Value of troponin T as a screening test of cardiac structure and function in chronic kidney disease

Fatma M. Nasr, Amna Metwaly, Ashraf Abdel Khalik, Manar Raafat, Malak Nabil, Laila Kamel, Noha Elsheikh

Abstract


Background: Cardiovascular disease starts early in the course of chronic kidney disease (CKD) and is the leading cause of death in patients with end-stage renal disease. Since high-sensitivity cardiac troponin T (hs-cTnT) can detect much lower levels of myocardial injury than conventional assays, it may be useful for studying the earliest stages of heart disease in patients with CKD.

Objective: To evaluate the association of circulating hs-cTnT with LV structural and functional abnormalities detected by echocardiography among dialysis dependent and non-dialysis dependent CKD patients.

Methods: This study was conducted on 107 subjects divided into three groups.

Group I consisted of CKD patients on conservative treatment (n=42), Group II: hemodialysis patients (n=42), Group III: control group: age and sex matched healthy volunteers (n=23). All subjects were subjected to clinical examination, biochemical evaluation including estimation of hs-cTnT and Echo-Doppler study of cardiac structure and function.

Results: There was a significant increase in LAV (p<0.01), LVM (p<0.01) in both patient groups compared to the control group. Mitral annular plane systolic excursion (MAPSE) was significantly decreased in both patient groups compared to the control group (p<0.01, p<0.05) and in group I compared to group II (p<0.05) with a significant decrease in S velocity in group I compared to groups II and III (p<0.01). There was a significant decrease in Vp (p<0.01) with a significant increase in AEF (p<0.01) in both patients’ groups compared to the control group and AEF was significantly increased in group II compared to group I (p<0.01). Ea velocity and Ea/Aa decreased significantly (p<0.01) with significant increase in Aa velocity (p<0.05, p<0.01), E/Ea (p<0.01) and E/Vp (p<0.05) in both patient groups compared to the control group.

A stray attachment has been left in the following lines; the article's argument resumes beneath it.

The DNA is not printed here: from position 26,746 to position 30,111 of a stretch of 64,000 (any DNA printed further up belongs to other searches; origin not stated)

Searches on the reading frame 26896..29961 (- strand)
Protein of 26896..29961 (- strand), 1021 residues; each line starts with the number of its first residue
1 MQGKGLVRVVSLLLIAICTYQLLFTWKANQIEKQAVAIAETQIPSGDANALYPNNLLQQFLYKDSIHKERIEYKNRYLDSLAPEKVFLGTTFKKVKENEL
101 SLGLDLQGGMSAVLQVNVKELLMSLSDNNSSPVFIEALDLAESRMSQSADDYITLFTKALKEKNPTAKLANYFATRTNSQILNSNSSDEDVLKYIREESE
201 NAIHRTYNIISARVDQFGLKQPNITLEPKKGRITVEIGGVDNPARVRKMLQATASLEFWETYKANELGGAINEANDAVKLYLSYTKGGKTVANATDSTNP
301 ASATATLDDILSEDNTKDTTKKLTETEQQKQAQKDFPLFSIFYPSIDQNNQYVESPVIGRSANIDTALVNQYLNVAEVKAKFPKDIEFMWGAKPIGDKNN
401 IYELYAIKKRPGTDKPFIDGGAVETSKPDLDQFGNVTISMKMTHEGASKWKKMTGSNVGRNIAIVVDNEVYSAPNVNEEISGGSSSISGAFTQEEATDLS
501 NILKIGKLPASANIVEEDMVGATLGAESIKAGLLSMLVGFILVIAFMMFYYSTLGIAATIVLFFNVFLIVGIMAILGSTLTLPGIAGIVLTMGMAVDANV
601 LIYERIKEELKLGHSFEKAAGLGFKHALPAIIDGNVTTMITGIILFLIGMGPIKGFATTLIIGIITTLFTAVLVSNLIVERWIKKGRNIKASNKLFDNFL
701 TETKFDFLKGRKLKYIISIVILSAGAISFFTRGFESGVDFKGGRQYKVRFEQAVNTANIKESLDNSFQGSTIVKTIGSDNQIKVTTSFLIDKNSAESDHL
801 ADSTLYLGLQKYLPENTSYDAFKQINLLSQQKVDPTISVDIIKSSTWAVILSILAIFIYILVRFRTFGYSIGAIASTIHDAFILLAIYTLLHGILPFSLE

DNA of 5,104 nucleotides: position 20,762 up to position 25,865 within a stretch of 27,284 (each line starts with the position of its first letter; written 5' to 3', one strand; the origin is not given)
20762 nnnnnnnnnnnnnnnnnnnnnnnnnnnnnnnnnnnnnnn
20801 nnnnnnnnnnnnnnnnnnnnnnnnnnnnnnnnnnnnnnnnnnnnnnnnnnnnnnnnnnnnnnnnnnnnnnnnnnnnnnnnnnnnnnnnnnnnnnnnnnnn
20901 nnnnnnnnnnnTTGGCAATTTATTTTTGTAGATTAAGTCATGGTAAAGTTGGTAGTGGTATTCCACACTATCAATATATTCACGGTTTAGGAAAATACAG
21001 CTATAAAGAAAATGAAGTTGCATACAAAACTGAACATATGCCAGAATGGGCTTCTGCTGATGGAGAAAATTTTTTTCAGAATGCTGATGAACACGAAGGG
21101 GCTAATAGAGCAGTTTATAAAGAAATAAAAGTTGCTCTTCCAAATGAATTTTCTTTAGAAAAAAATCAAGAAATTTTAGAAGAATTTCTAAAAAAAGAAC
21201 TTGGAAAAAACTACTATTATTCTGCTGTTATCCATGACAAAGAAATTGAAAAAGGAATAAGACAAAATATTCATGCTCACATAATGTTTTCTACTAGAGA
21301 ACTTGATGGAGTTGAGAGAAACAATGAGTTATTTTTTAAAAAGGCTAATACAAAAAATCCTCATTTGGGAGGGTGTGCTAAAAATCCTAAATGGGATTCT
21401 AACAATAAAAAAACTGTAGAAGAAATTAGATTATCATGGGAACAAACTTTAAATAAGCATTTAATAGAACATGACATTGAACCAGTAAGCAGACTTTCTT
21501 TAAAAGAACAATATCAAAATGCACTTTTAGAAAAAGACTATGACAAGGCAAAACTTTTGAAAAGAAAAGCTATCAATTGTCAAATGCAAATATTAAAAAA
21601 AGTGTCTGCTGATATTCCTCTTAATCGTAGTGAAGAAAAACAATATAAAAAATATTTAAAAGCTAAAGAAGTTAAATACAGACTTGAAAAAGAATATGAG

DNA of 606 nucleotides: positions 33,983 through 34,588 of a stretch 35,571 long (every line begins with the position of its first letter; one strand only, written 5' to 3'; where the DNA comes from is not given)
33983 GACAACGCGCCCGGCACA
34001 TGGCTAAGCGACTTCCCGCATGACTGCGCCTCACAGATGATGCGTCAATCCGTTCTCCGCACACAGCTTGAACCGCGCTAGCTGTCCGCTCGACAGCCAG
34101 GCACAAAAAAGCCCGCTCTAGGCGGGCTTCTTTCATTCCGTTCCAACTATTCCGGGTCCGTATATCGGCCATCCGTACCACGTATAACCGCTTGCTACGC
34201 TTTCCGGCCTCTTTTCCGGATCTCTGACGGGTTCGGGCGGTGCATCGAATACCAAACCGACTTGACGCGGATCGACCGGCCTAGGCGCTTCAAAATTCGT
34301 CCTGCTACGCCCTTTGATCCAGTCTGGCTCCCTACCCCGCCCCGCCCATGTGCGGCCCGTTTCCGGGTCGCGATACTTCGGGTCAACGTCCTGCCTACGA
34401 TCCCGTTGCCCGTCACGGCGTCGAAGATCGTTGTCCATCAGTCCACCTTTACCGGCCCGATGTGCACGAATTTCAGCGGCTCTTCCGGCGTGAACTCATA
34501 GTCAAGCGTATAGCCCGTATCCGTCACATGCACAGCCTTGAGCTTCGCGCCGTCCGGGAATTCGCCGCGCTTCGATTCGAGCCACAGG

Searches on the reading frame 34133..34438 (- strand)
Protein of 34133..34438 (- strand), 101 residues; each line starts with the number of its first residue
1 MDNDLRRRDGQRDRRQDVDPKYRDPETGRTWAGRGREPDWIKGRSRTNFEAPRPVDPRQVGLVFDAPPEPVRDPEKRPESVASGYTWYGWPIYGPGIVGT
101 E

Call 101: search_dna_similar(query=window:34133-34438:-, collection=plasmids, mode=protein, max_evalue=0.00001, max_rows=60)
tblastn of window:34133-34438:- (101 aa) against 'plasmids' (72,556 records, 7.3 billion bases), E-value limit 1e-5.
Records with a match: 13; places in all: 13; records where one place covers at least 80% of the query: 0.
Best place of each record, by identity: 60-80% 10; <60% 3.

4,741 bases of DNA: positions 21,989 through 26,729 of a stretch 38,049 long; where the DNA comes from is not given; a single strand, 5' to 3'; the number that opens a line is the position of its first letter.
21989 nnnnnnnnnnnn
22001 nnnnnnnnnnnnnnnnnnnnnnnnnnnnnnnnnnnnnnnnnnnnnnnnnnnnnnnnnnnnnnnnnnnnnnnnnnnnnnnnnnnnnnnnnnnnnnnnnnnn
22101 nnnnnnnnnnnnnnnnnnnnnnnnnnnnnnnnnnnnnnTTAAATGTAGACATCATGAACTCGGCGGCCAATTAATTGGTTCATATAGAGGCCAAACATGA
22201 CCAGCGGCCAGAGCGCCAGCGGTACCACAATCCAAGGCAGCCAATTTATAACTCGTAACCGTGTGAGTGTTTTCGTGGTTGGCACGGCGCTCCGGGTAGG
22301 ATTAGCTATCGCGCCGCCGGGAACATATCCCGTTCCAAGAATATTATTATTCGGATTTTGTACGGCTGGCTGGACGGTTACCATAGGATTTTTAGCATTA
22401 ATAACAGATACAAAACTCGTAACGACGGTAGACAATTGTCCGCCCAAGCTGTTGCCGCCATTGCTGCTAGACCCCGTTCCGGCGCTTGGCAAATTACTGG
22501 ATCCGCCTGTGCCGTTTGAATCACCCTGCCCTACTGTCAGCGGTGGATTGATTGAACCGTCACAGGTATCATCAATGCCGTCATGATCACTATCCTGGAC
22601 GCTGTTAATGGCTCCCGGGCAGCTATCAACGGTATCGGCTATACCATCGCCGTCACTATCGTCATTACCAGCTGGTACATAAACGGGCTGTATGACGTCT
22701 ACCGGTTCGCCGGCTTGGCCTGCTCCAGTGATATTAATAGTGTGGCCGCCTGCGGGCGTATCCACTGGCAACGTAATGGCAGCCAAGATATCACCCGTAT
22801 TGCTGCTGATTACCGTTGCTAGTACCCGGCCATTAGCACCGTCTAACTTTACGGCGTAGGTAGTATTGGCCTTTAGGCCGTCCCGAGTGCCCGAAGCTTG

There was a significant increase in hs-cTnT levels in both patient groups compared to the control group (P<0.01). We found a positive correlation between hs-cTnT levels and LAV (r=0.291, p<0.03), IVST (r=0.374, p<0.004), PWT (r=0.309, p<0.02), LVM (r=0.282, p<0.03), A wave velocity (r=0.271, p<0.04), E/Ea (r=0.506, p<0.0001), PCWP (r=.507, p< 0.0001) and a negative correlation between hs-cTnT and MAPSE (r=-0.300, p<0.02), S wave velocity (r= -0.259, p<0.05), Ea (r=-626, p<0.0001), Ea/Aa (r=-0.543, p<0.0001). 

Troponin at the cut-off value of >5 ng/L, revealed 100% sensitivity and 95% specificity with areas under curve (AUC) of 0.998 and accuracy of 95.65% (P<0.01) for discrimination of Group I vs control group and 76.2% sensitivity and 95.7% specificity with AUC 0.796 and accuracy 71.84% (P<0.01) for discrimination of group II vs control group. 

Conclusion: Structural and functional cardiac abnormalities are common in CKD patients. Serum hs-cTnT levels increased in CKD patients and was associated with LVH, LAV and some of the echocardiographic parameters of LV systolic and diastolic dysfunction. 

Our research suggests that hs-cTnT levels may be important for early screening of cardiac structure and function in CKD patients to provide evidence for early intervention.


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Copyright (c) 2021 Fatma M. Nasr, Amna Metwaly, Ashraf Abdel Khalik, Manar Raafat, Malak Nabil, Laila Kamel, Noha Elsheikh

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